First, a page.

Bear With Me


On February 19, the Ontario Ministry of Natural Resources and Forestry (MNRF) announced a major expansion of the pilot spring bear hunt (SBH). In short, there’s going to be a SBH much like it was before the cancellation of it in 1999 (the hunt will go on for 5 years as proposed and then be ‘evaluated’).

There are some new restrictions, particularly with respect to bait, namely:

  • Bait must not be placed within 500 metres of a residence unless written permission is obtained from the residence’s owner
  • Bait must not be placed within 500 metres of a public building
  • Bait must not be placed within 200 metres of a right of way for public vehicle traffic or a marked public recreational trail.

The SBH was cancelled in 1999 for almost entirely political reasons. The government of the day, the Harris Progressive Conservatives, were being threatened by the owner of a business called, I believe, Husky Molding, to finance opposition members in swing ridings unless the spring bear hunt was cancelled. Polling at the time suggested the conservatives would lose those ridings; polls also said most residents of Ontario, including resident hunters, weren’t in support of the SBH, or were indifferent to cancellation. However, once it was cancelled, resident hunters had a case of ‘you don’t know what you’ve got ‘till it’s gone’. Over time, the calls for reinstatement of the SBH grew louder and louder. Resident hunters wanted it, loss of the hunt resulted in a significant loss of revenue for MNRF (formerly, just MNR) and it had a large and negative impact on the northern Ontario tourism industry, so they wanted it. For a while, none of that seemed to matter much, but in recent years several things happened that eventually made the politicians change their minds, and decide it was in their interest to bring back the SBH.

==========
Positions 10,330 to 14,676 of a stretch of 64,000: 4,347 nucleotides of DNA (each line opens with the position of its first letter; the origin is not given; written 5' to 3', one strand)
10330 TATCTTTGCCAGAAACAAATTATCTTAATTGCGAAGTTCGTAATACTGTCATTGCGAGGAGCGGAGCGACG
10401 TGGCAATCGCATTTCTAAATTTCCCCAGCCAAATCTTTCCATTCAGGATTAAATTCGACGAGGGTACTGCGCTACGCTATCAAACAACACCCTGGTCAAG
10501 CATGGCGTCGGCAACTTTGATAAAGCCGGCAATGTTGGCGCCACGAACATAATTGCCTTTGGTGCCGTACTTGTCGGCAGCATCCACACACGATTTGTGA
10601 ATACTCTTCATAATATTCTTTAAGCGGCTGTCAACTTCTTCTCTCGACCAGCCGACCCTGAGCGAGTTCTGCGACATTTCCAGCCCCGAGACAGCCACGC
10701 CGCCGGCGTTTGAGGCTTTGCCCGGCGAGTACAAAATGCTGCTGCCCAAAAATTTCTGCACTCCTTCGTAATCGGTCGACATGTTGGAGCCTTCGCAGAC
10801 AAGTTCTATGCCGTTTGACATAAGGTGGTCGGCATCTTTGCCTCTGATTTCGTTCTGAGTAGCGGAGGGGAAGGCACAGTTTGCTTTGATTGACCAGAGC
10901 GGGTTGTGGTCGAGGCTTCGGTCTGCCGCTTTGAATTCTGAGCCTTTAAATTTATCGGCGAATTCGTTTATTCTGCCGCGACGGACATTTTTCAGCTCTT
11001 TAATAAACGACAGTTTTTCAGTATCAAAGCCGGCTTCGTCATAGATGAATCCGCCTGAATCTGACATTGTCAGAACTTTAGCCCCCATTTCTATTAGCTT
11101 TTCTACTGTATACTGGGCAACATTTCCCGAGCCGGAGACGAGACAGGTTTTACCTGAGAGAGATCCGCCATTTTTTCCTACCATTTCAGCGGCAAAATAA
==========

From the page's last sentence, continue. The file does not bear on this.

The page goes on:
What changed the politicians’ minds were: 1) the continued deterioration of Ontario’s economic situation; 2) a nuisance bear problem in many northern Ontario communities that just won’t go away; 3) the decline of both moose and deer populations; and, 4) growing dissatisfaction with the party in power (in this case, the Liberals).

Let’s address these:

  1. Bringing back the SBH will pump, potentially, millions of dollars (and mostly US dollars) into MNRF, the tourism industry and the Ontario economy in general. That’s a good thing.
  2. I don’t think it will do much to address the nuisance bear problems, since there have always been nuisance bears (the nuisance bear problem might be reduced if bear populations get really whacked, but that might lead to an even bigger problem; see below). When there’s a food shortage (i.e., a failure of the blueberry crop), bears migrate to wherever the food is, like towns and cities, as lots of people have gardens and there’s almost always garbage somewhere. Removal of these bears by shooting and/or trapping/relocating bears in built-up areas will remain problematic. On the other hand, the government can claim they’re ‘doing the best/all we can’, positive from their perspective.